Doug and Abi McLeod (David Tennant and Rosumand Pike) are in the middle of a rancorous divorce, but agree to travel to the Scottish Highlands for his father's 75th birthday celebrations. As Gordie (Billy Connolly) is quite ill, and presumably fragile, they coach their three children to keep up the pretence that all is well in their divided family. The children, feeling constantly caught in a storm of adult animosity, eventually take a drastic and spontaneous effort to spare their grandfather from the incessant bickering when he expresses a wish to avoid it, and their decision has far-reaching and painful consequences.
Though the trailers and official website proudly declare its top-name cast, this film is primarily about the children, Lottie (Emilia Jones), Mickey (Bobby Smalldridge) and Jess (Harriet Turnbull), as they deal with the emotional fallout of their parents' split and the further clashes between Doug and his brother Gavin (Ben Miller) once they arrive in the Highlands.
The two eldest, Lottie and Mickey, in particular, are engaging and clever characters whose actions may appear misguided, but are justified in a well-presented process of thought. Their eccentricities, like keeping a notebook full of the lies she's told, or a reasonably-researched obsession with Odin, are at once unique to them and typical of children seeking refuge from difficult times.
The youngest character, Jess, provides less value to the story and appears to be on-screen to increase the cuteness factor. As adorable as Harriet Turnbull is, this device is overused, and becomes tired quickly. Her lines rarely add any amount of substance to the scenes, and the repeated use of 'Well, that's just rude' is too reminiscent of the Olsen twins' late '80s catchphrase, and feels just as stock and rote as it did twenty-five years ago. Used more sparingly, I believe, this character would have been much more enjoyable, but instead, she became something to endure, which, given her young age and innocence in the whole affair, induces a bit of unwanted guilt at the resentment she begins to breed.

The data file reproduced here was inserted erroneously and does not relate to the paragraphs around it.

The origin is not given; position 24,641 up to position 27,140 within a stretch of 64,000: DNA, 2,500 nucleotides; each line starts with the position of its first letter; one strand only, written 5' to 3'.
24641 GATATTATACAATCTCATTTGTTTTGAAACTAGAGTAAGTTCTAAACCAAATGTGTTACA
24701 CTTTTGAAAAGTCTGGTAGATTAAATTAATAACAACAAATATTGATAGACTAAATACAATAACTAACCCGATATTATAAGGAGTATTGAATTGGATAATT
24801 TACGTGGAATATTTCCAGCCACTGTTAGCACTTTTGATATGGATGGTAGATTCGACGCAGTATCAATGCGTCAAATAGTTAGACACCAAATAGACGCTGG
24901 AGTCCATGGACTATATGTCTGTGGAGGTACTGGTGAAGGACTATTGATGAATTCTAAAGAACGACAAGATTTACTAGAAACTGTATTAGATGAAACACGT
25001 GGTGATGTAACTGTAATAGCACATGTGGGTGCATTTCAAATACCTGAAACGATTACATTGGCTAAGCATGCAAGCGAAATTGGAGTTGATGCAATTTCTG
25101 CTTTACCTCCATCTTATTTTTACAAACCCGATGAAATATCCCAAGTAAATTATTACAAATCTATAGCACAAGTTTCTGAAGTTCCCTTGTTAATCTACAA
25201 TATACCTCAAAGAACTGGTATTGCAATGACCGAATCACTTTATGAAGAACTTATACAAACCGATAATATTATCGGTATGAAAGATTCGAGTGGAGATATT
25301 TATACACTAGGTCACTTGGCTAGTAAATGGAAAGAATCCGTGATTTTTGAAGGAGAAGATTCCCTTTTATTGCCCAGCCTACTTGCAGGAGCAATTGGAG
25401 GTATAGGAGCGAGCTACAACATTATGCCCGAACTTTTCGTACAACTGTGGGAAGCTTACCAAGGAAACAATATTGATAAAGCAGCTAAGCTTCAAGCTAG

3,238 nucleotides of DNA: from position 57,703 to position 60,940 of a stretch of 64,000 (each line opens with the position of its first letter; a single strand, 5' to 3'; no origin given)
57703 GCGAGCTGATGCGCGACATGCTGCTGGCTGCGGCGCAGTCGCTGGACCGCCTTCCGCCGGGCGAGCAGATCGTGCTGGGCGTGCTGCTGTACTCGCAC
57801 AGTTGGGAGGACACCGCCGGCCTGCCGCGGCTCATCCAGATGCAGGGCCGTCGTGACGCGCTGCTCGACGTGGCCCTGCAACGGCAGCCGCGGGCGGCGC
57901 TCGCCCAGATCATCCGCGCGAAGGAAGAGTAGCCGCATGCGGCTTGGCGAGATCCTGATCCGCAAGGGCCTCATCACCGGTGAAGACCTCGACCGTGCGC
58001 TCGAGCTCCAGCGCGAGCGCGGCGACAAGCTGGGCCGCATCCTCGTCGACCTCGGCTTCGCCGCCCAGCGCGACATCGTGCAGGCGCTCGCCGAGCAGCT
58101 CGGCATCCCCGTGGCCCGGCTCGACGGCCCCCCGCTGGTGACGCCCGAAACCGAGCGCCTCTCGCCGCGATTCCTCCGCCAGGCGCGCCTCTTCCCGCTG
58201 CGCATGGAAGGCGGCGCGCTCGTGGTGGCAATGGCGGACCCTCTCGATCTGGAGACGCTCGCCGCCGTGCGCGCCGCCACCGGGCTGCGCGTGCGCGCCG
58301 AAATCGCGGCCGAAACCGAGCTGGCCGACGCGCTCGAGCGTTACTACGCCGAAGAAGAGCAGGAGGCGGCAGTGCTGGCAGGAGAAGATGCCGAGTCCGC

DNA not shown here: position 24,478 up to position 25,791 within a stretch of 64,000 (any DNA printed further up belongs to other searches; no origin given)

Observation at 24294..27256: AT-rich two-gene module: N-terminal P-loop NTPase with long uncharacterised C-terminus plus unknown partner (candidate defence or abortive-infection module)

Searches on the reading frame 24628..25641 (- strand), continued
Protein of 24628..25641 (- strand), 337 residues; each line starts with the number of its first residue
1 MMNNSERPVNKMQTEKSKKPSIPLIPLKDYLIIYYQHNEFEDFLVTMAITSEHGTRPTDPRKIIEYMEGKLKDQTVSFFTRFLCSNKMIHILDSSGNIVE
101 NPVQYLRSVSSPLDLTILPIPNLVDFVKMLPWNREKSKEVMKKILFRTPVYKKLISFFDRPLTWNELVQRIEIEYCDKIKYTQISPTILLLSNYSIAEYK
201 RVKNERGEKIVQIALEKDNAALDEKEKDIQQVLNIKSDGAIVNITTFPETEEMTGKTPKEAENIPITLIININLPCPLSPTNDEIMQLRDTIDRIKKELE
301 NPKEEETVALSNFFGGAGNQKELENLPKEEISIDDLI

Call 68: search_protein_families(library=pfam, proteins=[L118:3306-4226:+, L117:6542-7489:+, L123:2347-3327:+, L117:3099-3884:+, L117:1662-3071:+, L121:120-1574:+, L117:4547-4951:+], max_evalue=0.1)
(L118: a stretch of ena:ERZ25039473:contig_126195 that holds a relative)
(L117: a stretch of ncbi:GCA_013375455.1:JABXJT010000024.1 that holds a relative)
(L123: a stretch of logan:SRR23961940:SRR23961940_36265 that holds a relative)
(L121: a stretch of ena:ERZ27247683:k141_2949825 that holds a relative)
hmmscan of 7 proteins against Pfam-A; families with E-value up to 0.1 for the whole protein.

The adults in this film, while talented in their performances, are really just props to set the scene for the children's conflict. There is little character development beyond what's needed to drive the younger set's motivations. The only exception to this is Billy Connolly, who seems to have been meted out the best lines of the script. He is entertaining in the familiar role of wise-and-rebellious patriarch, and his chemistry with the children is wonderfully heart-warming. The film's best scenes are those with just the four of them.
This film has a fair few really fantastic moments -- some touching, some laugh-out-loud funny -- and most are worth the time spent treading water in between them. I would recommend this film if you go in for cheesy family fare with fairly dark topics lightened with a bit of silly humour (which I do). It's far from perfect, but in the end, leaves a nice aftertaste that, though it likely won't linger long, makes 'What We Did on Our Holiday' worth seeing.